Jack Ellis

IP Bridge – Japan’s first state-funded patent aggregator, or sovereign patent fund (SPF) – announced two significant deals on Friday. As a result it will take ownership of several hundred patents and become a licensor for an MPEG-LA patent pool.

IP Bridge will be assigned over 500 smartphone-related patents in the first of the transactions; a press release leaves the assignor unnamed, but describes it as a “Japanese electronics company”. The second deal consists of an unspecified number of patents transferred from Panasonic, which has been a consistent supplier of assets to – as well as an initial investor in – the aggregation fund operated by IP Bridge. It is noteworthy that this assignment will make IP Bridge a licensor for a video codec-related patent pool operated by MPEG-LA. Whether the SPF has made anything in terms of revenue since it was launched in July 2013 is unclear, but becoming a patent pool licensor may well ensure it of some steady income.

What these two deals hint at is an acceleration of IP Bridge’s monetisation activities. Since its establishment – with 90% of its ¥3 billion (approximately $25 million) in funding coming from the Japanese government’s Innovation Network Corporation of Japan (INCJ) and the rest from corporates Mitsui and Panasonic – the SPF’s progress has largely been shrouded in mystery (at least in public). Many observers will have wondered if IP Bridge was faltering in meeting its objectives, including: the promotion and facilitation of open innovation within Japan’s traditionally segregated high-tech industry; the commercial exploitation of Japan’s hoard of underutilised intellectual properties; and the need to keep patents out of the hands of foreign competitors and NPEs that might use them against Japanese companies.

Straight-up licensing and assertion were typically left out of the discussion at first. But speaking to IAM earlier this year, IP Bridge’s former chief strategy officer Norishige Hayakawa acknowledged that the SPF’s softly-softly approach to monetising its patents was going to have to change. “The fact is that no company comes to IP Bridge to ask to license its patents,” he said. “And if people think it is a ‘patent troll’, then you can see that IP Bridge is facing a difficult situation. We cannot rule out assertion if we want companies to respect the patent system… IP Bridge’s priorities are to build a high-quality patent portfolio, to ensure that when infringement is found, it is clearly proven and to be fair and open in its business.” He did add, however, that “overall, we think it more important to contribute to building an open innovation society… If some of our activities disturb that, then we should stop those activities”.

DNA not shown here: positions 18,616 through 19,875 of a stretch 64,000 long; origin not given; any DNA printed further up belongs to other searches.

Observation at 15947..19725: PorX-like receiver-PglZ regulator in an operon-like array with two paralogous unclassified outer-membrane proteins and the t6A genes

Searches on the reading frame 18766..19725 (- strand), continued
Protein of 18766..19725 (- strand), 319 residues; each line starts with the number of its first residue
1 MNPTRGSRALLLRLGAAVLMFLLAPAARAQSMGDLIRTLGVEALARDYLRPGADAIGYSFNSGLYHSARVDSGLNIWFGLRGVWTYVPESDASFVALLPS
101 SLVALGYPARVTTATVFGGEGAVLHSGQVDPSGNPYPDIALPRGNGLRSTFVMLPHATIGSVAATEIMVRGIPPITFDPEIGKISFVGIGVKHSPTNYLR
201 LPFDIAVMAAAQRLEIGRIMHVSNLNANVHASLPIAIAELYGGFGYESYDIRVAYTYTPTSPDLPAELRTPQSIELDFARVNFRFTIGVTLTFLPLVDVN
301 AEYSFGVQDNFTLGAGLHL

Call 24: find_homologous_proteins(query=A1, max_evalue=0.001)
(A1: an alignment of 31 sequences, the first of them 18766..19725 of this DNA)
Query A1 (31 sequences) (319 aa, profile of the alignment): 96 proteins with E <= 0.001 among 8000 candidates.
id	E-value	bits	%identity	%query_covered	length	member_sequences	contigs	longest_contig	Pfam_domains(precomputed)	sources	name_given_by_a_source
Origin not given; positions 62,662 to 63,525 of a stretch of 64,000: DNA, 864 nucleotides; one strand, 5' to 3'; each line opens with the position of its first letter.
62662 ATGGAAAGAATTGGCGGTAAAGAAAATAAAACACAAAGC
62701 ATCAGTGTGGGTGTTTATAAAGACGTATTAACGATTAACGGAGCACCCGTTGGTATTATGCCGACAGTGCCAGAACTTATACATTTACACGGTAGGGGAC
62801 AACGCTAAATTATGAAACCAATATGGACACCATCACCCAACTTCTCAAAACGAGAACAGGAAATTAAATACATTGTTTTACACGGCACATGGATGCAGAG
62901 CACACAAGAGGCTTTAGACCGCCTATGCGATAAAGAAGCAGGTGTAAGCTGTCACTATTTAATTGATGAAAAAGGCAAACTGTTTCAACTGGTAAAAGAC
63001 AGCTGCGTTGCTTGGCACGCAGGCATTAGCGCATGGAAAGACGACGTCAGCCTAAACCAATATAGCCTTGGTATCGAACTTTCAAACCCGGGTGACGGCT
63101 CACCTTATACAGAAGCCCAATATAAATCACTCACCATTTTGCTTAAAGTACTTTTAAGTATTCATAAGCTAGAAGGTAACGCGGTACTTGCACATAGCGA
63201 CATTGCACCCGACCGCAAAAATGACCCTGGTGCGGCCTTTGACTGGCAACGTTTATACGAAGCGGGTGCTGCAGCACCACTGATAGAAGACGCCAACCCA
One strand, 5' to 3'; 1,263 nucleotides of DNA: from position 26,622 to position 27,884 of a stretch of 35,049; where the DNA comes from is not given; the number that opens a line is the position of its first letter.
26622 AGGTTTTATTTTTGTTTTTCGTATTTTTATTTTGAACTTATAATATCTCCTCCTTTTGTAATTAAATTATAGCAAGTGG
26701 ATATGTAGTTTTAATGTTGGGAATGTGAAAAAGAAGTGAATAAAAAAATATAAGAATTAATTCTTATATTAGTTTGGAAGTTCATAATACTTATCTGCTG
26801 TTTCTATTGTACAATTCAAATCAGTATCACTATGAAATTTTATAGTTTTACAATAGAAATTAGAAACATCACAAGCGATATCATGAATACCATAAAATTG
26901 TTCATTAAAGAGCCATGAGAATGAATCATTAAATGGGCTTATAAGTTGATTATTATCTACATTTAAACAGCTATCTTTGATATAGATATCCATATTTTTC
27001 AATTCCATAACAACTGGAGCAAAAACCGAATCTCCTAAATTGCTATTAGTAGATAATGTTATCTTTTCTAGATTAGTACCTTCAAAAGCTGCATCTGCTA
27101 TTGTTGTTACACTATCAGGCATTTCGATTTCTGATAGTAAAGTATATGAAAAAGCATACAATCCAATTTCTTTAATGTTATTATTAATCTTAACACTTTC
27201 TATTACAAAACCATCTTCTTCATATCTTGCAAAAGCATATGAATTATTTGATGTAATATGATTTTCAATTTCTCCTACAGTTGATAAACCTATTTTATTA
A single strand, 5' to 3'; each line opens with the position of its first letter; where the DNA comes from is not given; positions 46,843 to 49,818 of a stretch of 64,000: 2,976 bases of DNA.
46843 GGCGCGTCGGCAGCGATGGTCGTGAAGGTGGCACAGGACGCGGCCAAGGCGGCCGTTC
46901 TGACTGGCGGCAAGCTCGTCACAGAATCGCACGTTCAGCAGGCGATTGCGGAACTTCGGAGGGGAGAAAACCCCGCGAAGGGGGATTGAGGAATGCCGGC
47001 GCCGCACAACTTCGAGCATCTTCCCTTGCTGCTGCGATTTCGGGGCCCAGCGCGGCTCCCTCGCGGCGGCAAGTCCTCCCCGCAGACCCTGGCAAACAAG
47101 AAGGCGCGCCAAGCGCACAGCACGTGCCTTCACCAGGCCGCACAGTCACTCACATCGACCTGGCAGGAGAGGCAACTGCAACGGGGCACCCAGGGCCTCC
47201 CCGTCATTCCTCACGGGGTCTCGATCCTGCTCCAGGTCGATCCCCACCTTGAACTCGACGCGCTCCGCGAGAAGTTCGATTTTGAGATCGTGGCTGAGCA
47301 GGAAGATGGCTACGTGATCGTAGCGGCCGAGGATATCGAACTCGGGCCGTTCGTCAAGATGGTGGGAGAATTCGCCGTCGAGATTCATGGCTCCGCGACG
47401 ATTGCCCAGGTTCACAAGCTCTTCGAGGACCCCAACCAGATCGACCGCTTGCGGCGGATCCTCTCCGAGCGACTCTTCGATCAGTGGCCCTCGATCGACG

Litigation is a reality that IP Bridge’s fellow SPFs are also facing up to. It is not clear if South Korea’s Intellectual Discovery has filed any lawsuits, either in its own name or via other entities it controls, though its former executive vice president Choongsoo Park told IPBC Asia 2014 delegates that it has “generated substantial revenues from licensing and sales”. As well as being the first, and so far the only, SPF from Europe, France Brevets is also the only one to have launched patent litigation and to have succeeded, in cases against HTC and LG Electronics concerning patents relating to near field communications technology.

SPFs are set apart from private-sector NPEs in as much as their aims tend more towards the national and industry-wide interest. Nevertheless, they still have targets to hit and investors to report back to; and whether those investors come from corporate, financial or government backgrounds, they will all expect returns. Considering the nature of today’s patent market, that means that they will almost certainly have to litigate at least some of the time, however reluctant to do so they may be. The two deals struck by IP Bridge over the past week show that it has the ability to bring in portfolios; the next step is to prove that it can extract value from them, for all its stakeholders.

On a related note, I did a rudimentary search of the USPTO’s Assignments database to see where most of the SPF’s US patent assets originate from. It is not surprising to see that the lion’s share have been assigned from Panasonic (with another large chunk coming from Sanyo, which was wholly acquired by Panasonic in late 2010). The two deals mentioned above are probably too recent to be recorded on the USPTO database, if they do indeed comprise any US assets. Interestingly, US automotive parts manufacturer Visteon has transferred a number of patents to IP Bridge, allowing the fund to expand its coverage beyond consumer electronics-related technologies. A cursory search of Google Patents reveals that a small number of IP Bridge’s assets have been assigned by sole inventors. The US patent assets that have been transferred to IP Bridge, according to the USPTO Assignments database, are shown below; please note that this does not take into account assets that may later have been divested by IP Bridge:

Assignor Country Number of US patent assets assigned
Panasonic Japan 836
NEC Japan 100
Sanyo (Panasonic) Japan 88
Visteon United States 42